We are excited to announce the launch of a new digital exhibit on our website: Stories From the Flats. This exhibit is a series of portraits and interviews that seek to uncover and uplift the voices of those who grew up on the West Side Flats before the neighborhood was destroyed.
The old West Side flats was the first neighborhood for many immigrants arriving in Saint Paul, Minnesota, and it grew into a vibrant neighborhood with Jewish, Mexican, white, African American, Lebanese, Syrian, and many other communities.
The Mississippi River flooded the neighborhood frequently, and local officials used this as a pretext to force families from their homes in the early 1960s. After the neighborhood was gone, the City built a flood wall to protect a new development: the Riverview Industrial Park.
The Minnesota Historical Society reports that 480 homes and buildings were destroyed, displacing 2,147 people. In short, "it killed a community," said West Side flats resident George Avaloz. This had a devastating impact on generations of West Siders, who nevertheless have fought to maintain their identity, culture, and community. To date, there has been no formal recognition or redress.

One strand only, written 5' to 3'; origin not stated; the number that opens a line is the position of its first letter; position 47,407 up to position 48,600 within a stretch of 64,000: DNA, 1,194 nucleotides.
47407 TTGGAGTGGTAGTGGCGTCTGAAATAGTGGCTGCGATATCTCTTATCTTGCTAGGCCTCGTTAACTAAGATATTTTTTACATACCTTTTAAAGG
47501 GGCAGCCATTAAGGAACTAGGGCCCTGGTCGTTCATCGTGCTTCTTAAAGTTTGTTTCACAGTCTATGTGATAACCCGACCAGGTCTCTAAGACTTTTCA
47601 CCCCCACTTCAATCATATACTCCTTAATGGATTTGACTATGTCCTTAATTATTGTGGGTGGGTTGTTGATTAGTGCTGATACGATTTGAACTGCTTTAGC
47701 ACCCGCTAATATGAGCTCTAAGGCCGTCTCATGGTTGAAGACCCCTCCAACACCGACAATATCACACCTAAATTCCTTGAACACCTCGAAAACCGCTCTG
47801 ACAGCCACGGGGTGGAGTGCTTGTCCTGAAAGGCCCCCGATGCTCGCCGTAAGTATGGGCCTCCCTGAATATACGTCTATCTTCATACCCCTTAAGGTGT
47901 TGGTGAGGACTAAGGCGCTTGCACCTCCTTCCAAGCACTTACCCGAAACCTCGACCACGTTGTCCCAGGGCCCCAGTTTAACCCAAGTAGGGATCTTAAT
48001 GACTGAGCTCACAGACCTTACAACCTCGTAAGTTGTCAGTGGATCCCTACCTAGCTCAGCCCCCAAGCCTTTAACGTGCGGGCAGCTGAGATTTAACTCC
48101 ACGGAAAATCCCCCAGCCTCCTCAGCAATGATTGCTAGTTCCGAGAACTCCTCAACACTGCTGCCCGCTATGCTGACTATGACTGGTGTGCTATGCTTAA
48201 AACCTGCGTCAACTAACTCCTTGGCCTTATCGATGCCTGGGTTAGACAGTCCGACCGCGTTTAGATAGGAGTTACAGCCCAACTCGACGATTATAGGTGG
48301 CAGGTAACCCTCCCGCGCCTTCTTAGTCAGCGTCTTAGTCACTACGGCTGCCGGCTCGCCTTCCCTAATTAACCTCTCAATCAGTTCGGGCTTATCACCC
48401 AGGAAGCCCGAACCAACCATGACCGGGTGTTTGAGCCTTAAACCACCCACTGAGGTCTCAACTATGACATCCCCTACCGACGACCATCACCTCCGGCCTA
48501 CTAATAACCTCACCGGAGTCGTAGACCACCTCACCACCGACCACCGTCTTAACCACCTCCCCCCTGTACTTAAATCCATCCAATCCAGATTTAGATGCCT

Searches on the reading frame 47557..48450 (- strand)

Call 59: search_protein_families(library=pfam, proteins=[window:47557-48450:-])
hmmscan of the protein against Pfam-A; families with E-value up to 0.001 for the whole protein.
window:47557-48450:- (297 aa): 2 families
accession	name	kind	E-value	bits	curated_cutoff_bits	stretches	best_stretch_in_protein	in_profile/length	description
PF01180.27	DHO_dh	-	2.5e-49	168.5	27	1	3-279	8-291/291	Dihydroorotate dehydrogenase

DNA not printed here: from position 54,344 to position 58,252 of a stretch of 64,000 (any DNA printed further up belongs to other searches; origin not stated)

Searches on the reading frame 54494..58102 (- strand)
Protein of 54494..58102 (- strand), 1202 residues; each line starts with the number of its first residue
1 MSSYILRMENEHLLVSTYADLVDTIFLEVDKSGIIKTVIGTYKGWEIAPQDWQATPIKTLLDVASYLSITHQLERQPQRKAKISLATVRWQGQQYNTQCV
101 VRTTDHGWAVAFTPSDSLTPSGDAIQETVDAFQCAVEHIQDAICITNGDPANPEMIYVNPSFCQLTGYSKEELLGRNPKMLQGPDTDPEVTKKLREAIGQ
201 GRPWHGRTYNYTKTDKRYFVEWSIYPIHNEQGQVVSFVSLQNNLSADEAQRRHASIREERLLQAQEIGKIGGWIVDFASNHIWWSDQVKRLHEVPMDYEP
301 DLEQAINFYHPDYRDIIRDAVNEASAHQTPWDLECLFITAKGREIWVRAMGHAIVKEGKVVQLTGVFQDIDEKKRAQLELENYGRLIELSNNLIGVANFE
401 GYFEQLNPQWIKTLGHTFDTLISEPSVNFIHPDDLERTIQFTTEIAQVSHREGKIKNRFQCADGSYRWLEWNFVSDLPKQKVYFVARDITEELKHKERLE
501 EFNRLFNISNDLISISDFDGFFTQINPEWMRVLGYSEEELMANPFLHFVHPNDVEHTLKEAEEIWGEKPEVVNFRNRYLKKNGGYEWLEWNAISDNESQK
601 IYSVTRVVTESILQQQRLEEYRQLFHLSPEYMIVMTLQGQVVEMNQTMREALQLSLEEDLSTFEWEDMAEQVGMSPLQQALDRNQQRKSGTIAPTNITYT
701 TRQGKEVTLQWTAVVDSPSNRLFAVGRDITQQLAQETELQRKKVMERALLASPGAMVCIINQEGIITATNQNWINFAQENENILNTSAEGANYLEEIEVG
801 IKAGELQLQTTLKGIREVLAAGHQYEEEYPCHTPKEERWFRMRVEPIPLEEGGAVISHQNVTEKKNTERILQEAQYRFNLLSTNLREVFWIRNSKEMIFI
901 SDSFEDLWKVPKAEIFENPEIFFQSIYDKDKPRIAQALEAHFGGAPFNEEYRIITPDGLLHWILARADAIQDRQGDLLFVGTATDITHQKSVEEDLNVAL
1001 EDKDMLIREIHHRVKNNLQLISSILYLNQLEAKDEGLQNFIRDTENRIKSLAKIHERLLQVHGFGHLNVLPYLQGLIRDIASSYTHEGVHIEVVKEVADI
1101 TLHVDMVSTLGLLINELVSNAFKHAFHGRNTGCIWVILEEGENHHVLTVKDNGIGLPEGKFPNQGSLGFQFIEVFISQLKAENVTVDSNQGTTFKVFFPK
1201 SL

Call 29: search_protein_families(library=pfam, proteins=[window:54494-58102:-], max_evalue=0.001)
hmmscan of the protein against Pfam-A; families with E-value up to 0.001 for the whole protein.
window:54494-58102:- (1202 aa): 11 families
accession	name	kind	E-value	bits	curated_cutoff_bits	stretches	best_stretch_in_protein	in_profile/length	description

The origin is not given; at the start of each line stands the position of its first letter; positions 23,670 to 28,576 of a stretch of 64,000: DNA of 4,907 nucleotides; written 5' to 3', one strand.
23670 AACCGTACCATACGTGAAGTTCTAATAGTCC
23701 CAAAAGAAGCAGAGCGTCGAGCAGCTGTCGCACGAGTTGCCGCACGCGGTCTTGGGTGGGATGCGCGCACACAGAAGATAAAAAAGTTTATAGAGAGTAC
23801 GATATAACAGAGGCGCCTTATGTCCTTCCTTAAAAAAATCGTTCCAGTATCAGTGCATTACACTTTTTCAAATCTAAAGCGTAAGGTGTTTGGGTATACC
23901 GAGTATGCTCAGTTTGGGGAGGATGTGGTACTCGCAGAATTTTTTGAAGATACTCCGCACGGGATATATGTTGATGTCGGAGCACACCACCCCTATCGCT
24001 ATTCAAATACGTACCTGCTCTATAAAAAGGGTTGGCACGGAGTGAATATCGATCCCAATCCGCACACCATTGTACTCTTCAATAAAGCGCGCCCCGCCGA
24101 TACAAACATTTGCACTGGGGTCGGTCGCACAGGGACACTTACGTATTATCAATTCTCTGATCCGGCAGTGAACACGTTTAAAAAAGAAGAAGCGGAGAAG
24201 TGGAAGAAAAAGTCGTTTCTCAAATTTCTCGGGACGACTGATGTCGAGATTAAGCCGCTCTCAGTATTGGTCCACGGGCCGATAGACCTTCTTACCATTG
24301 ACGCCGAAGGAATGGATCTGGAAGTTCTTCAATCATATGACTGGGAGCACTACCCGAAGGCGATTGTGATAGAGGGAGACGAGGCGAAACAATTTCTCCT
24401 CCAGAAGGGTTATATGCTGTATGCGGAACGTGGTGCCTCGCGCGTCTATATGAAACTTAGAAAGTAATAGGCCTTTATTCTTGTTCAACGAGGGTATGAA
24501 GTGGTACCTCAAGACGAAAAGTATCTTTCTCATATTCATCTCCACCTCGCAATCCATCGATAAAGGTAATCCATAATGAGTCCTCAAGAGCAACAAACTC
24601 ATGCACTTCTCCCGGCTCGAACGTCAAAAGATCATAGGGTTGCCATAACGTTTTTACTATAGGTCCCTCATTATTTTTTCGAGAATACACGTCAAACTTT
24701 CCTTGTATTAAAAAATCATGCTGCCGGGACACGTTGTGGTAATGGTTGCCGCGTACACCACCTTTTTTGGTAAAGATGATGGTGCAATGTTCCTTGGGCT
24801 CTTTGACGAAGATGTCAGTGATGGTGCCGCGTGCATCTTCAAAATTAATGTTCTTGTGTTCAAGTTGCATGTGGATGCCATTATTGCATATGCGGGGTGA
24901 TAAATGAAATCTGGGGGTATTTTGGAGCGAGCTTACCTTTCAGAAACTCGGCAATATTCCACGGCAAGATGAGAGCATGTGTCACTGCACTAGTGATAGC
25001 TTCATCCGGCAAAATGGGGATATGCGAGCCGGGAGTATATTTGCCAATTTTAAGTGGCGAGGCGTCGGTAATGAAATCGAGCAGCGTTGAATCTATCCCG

"This year marks the 60th anniversary of displacement, and today we publicly and collectively call into memory the harm that was done,” stated Monica Bravo, Executive Director at the West Side Community Organization (WSCO), the neighborhood district council. “How many families were not fairly compensated for their homes? What opportunities for generational wealth building were cut short? What was the cultural cost of dispersing one of the city's most diverse neighborhoods? Who benefited from this displacement? How will future development in our neighborhood avoid repeating the mistakes of the past, and work towards truly equitable opportunities for all West Siders?”